The Seniors Economic Environment Development Society (SEEDS) volunteers’ grant writing skills are helping keep their gardening programs growing. The fledgling 18 month volunteer society, started by visionary Lee Reid, received a $2,500 grant from CIBC on June 25.
CIBC representatives Amy Bell, Nelson branch manager Tammy Dunlop, Senior Vice President BC and Yukon Mike Stevenson, and Amy Bell Senior VP BC/YK presented the welcomed funds to the group of volunteers. As a previous Nelson resident, Stevenson was pleased to visit and very happy to support an organization for which CIBC Nelson branch pensioner Tina Shields volunteers.
Reid said what started with a $2,000 grant from the local credit union, (the first grant she had ever written) turned into $50,000 in grants the first year with much help from Tara Stark and Louise Poole. She was looking for a way for seniors, retired or not, to volunteer in a meaning full way with children in the community. This spring, over 200 students worked alongside volunteers planting and harvest the greens.Tina Shields, SEEDS president, said they are trying to teach children that greens do not come from the supermarket, but that they are grown “because one day we might have to.”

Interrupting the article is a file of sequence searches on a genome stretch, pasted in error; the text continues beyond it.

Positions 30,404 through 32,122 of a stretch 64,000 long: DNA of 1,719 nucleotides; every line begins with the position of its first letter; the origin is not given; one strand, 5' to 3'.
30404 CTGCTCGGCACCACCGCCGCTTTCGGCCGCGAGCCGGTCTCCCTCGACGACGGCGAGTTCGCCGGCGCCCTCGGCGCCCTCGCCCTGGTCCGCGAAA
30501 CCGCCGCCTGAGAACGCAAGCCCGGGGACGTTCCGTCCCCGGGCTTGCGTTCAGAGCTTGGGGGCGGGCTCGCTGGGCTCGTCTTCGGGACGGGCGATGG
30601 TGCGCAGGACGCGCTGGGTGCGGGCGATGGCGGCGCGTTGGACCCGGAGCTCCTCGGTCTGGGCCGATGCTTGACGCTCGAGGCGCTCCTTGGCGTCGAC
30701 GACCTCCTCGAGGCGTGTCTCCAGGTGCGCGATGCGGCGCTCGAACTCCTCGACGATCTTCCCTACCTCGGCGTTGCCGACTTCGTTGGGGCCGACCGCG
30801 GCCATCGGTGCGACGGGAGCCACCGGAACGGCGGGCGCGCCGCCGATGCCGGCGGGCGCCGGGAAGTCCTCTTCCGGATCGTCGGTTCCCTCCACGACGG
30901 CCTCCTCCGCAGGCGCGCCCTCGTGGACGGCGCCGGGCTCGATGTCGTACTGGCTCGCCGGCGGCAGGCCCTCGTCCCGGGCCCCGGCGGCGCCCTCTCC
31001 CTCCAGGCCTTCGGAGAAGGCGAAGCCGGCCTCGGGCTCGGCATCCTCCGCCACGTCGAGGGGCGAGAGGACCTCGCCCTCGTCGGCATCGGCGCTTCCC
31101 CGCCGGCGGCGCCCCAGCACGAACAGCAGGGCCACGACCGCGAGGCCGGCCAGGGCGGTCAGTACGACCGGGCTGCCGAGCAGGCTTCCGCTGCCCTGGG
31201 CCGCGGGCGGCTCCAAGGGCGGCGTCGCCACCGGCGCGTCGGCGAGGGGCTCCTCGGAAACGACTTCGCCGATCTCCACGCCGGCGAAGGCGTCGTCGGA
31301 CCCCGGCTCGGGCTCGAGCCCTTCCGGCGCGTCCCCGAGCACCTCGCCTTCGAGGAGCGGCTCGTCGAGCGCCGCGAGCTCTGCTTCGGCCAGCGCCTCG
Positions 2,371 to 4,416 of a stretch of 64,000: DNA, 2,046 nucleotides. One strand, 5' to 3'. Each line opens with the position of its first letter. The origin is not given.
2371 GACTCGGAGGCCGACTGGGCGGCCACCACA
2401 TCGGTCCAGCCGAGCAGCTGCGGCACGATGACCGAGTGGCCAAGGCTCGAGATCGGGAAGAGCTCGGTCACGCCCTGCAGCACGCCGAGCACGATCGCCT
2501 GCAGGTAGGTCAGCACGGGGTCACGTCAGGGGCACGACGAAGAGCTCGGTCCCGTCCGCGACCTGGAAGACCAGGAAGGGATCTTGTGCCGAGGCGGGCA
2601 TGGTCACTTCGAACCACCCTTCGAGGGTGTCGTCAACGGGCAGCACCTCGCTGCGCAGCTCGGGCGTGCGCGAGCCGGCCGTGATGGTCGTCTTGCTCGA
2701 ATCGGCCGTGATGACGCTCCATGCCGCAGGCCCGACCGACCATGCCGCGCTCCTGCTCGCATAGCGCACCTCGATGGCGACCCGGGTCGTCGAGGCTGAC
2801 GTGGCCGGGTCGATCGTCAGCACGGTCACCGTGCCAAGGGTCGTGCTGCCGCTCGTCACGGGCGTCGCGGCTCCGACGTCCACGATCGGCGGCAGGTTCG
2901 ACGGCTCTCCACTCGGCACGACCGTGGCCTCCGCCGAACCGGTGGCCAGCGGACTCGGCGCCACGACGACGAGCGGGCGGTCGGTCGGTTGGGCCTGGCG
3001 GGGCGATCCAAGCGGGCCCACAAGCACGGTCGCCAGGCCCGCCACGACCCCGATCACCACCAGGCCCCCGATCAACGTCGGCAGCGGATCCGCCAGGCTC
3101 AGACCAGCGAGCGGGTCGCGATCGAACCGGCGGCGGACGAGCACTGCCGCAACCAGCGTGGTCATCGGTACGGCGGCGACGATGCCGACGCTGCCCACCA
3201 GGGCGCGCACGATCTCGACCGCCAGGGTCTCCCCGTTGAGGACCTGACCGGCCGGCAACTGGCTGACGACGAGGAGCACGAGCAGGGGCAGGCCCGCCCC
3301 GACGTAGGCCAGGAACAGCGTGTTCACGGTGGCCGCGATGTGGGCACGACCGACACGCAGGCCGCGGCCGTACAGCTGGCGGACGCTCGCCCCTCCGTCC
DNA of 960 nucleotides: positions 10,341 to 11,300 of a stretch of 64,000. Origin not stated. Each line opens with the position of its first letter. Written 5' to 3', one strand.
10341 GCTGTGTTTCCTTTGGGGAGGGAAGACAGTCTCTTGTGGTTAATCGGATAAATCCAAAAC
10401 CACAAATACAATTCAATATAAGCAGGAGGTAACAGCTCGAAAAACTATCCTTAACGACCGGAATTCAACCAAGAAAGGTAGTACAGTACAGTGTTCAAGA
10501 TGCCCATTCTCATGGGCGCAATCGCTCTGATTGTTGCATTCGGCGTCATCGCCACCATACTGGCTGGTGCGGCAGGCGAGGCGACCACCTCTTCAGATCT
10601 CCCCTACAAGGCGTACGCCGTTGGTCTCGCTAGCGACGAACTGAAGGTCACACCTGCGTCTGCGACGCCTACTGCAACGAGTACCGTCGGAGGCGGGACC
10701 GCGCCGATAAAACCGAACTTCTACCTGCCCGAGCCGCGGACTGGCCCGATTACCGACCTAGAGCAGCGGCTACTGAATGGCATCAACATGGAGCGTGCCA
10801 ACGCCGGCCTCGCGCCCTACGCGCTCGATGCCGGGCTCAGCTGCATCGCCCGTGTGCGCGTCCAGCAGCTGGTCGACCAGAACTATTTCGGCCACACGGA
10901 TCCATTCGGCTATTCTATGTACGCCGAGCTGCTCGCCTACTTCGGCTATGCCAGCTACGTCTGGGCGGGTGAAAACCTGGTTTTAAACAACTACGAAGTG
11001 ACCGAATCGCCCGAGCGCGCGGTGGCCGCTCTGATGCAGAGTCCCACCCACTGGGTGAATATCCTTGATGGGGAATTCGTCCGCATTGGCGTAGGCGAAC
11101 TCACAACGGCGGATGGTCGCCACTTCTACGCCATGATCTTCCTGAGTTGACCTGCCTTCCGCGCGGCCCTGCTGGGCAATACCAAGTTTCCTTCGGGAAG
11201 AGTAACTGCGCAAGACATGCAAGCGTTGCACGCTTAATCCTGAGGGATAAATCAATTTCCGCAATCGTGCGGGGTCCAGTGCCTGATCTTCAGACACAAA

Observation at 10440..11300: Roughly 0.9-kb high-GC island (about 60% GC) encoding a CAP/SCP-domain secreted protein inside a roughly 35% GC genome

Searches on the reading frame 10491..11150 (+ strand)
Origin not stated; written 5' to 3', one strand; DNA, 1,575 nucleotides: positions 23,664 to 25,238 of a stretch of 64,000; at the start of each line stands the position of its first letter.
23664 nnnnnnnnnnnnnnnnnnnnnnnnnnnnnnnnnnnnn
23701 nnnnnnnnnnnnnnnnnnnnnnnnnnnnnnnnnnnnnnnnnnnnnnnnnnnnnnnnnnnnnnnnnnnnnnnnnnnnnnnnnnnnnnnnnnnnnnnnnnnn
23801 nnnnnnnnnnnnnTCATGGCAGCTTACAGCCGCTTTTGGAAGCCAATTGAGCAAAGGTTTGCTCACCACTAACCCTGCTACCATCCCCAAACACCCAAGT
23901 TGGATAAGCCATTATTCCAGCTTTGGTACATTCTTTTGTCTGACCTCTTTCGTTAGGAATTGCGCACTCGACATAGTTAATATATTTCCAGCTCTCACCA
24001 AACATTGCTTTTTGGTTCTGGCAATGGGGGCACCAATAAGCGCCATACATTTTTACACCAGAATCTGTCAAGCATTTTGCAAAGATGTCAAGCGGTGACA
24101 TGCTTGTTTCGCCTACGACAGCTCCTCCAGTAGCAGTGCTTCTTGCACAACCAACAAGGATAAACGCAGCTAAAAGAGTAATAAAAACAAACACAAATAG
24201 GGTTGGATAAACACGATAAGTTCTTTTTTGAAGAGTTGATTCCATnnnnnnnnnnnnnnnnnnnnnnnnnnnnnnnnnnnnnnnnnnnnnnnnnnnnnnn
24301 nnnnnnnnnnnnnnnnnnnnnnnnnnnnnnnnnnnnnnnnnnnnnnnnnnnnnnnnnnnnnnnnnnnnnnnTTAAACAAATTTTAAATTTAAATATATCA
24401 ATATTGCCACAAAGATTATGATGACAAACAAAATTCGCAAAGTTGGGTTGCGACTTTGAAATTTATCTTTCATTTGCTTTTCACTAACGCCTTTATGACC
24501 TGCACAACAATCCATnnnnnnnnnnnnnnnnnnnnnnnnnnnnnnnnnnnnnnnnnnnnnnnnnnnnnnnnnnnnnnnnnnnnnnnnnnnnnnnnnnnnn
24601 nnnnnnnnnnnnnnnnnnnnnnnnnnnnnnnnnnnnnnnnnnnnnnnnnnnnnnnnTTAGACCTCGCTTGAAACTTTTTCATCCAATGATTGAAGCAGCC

As the organization has taken root, they now have a grant writer plus Tamara Abramson as the SEEDS fund development manager who has been integral in the procurement of various funding opportunities.
Food security has been a topic of discussion across the country and the globe. With childhood obesity on the rise and recommendations that children are more willing to eat fruits, vegetables and herbs that they help grow and cultivate, it’s a fun worthwhile experience with many benefits. What kid wouldn’t want to dig in a garden or explore in a greenhouse for school?
SEEDS has applied for organic certification as Kootenay Mountain grown and they are a member of Kootenay local Agriculture Society which offers great support, certification, ethical practices and education for farmers and food growers.
The majority of the 250 pots of winter greens were donated to the Nelson Food Cupboard thanks to the installation of growing lights.
You don’t need to be a senior to volunteer or become a member of this fast growing group. For more information, visit seedsnelson.org.